• Skip the chemical-laden face paint (which can be disposed of safely through your local HHW program). Instead, make your own safe, planet-friendly makeup.

Gifts

  • Shop at thrift stores or online to find a unique used gift.
  • Give an experience! Try gift cards for food and entertainment, tickets to a show, or memberships to a museum or zoo.
  • Make a donation in someone’s name.

Gift Wrap

  • Use recyclable wrapping such as old posters, maps, paper grocery bags or the funny papers.
  • Wrap with attractive cloth, fabric ribbons or a reusable bag.
  • Use last year’s boxes, tissue paper, bows and ribbons.

Gatherings

  • Use durable tableware: dishes, cups, utensils, napkins, tablecloths, etc.
  • Recycle cans and bottles.
  • Compost food waste.

Clean Up

  • binnyLightsCompost your pumpkins, gourds and poinsettias. You can also keep poinsettias as houseplants (they’ll bloom year after year).
  •  “Treecycle” your holiday tree, wreaths and garland (natural only).
  • Recycle your old or broken holiday lights.
  • Recycle packaging and cards.
  • Save boxes, tissue paper, bows and ribbons for next year.
  • Donate gently used items to charities or thrift stores.

For more information, visit RecycleSpot.org or call 816-474-8326.

There’s a green elephant in the room

white elephant green bowHappy Regifting Day!

In honor of National Regifting Day, held every year on the third Thursday in December, we’re sharing this fun holiday party idea.

This year, that white elephant in the room will encourage guests to talk about how fun and eco-friendly your gathering is!

A green elephant gift exchange is just like the white elephant version, but with a green twist. Here’s how to set one up:

  1. In your e-vite, ask each guest to bring an item for the Green Elephant Gift Exchange. It must be:
    • Pre-owned
    • Fun — the more tacky and off the wall the better!
    • Wrapped in an earth-friendly manner (reusable or recyclable wrapping only)
  1. Before you begin the exchange write numbers on slips of paper, starting at one and ending at the number of guests participating.
  1. At the party, have guests place the gifts in a central location.
  1. Each participant draws a number. The numbers determine the order in which participants choose a gift.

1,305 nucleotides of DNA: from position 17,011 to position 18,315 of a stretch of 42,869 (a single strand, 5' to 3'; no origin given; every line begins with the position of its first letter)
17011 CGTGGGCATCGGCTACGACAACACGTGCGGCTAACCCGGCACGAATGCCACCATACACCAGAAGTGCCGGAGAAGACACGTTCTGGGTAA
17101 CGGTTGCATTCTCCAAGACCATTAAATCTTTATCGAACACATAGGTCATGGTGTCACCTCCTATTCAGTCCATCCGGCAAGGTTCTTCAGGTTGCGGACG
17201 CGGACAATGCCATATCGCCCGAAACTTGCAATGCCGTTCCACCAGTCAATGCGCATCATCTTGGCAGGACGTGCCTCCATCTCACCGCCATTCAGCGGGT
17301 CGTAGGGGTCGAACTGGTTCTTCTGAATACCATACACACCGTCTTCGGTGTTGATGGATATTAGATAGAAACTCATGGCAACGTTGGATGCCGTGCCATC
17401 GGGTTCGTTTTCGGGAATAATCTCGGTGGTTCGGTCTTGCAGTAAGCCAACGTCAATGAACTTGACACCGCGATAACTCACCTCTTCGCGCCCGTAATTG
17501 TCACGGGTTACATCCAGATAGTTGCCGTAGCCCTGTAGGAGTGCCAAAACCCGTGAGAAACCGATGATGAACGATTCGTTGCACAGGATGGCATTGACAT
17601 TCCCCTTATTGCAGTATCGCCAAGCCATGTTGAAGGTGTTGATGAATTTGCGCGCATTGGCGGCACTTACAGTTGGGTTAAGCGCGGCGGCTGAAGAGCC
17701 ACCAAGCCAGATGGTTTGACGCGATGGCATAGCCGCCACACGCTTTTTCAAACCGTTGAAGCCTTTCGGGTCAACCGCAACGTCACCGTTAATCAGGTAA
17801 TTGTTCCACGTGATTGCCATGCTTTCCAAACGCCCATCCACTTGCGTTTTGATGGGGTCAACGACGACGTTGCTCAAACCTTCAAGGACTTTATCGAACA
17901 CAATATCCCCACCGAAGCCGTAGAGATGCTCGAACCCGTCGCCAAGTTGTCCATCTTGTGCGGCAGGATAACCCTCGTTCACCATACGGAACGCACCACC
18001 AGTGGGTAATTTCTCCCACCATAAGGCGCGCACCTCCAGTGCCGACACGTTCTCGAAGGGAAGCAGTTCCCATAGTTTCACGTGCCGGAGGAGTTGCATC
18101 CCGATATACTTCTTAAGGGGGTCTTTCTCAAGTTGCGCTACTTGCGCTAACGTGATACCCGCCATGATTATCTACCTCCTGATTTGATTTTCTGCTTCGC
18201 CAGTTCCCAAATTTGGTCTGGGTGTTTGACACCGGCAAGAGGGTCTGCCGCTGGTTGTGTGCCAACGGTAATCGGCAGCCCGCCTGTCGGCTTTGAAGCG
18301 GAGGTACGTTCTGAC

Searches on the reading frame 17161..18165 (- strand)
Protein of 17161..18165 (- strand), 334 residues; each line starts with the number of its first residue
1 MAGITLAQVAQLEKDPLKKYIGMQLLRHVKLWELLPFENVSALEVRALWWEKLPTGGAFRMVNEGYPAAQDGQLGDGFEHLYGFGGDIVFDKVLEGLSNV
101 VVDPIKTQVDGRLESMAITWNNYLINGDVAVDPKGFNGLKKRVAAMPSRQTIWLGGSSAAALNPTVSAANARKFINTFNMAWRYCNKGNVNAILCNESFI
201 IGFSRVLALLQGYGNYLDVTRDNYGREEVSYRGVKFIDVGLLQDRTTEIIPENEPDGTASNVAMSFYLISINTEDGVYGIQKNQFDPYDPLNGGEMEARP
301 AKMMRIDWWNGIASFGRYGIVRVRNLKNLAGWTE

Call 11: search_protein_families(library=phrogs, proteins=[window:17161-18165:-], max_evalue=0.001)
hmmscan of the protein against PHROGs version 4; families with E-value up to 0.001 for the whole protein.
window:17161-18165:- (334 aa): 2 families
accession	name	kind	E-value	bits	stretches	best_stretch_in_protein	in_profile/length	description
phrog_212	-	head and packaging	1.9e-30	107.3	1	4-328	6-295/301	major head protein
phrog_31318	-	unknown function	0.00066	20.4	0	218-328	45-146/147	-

1. The first person opens a wrapped gift and the turn ends.
  1. On subsequent turns, each person gets the choice of choosing a wrapped gift from the pile or “stealing” any unwrapped item from another player. Participants must keep unwrapped gifts in view.
  1. The game is over when the last person has taken his or her turn.
  1. Encourage your guests to save any “unappreciated” items for their next green elephant gift exchange.

Notes on play:

  • When a gift is stolen, the robbed player must select a replacement gift from the pile of wrapped presents.
  • A player cannot immediately steal back the gift that was stolen, but must wait at least one round before stealing back a gift.
  • A gift cannot be stolen more than once a turn.

In no time at all, guests will be laughing and you’ll find the true meaning of greening the holidays!

For more information and variations on game rules, search for white elephant gift exchanges online.

Don’t forget to visit www.RecycleSpot.org for all your holiday reuse and recycling needs.

Fight food waste at your festivities

AppetizersFood: it’s the center of every holiday gathering.

But between thinking about all those calories and the sheer quantity of food, most of us don’t consider how much of it gets wasted.  In fact, the average American wastes between 209 and 253 pounds of food every year, with a fair amount of that waste occurring around the holidays. Here are some ways to reduce waste that will help you, your guests and the environment.

  • Precycle. “Precycling” is when you avoid purchasing unnecessary items that will eventually have to be recycled or thrown away. For holiday meals, try to purchase products with less packaging, use durable dishware and cook only for the number of people who will eat at your gathering.
  • Prepare healthy portions. Love Food Hate Waste’s online portion planner will tell you how much food to purchase based on the type of food you want to serve and the number of people who will eat it.
  • Make a list and stick with it. A list will ensure you don’t forget anything and keep you from buying and spending too much.
  • Let guests serve themselves. When guests serve themselves they can choose the items they actually want to eat.
  • Use smaller plates. Smaller plates help fend off the dreaded “my-eyes-are-bigger-than-my-stomach” syndrome.
  • Ask guests to bring reusable containers. This way you won’t have to eat all those leftovers yourself and your guests will have something to eat the next day. Plus you’ll reuse others’ containers instead of buying new ones.

Don’t forget to visit RecycleSpot.org for all of your holiday reuse and recycling needs!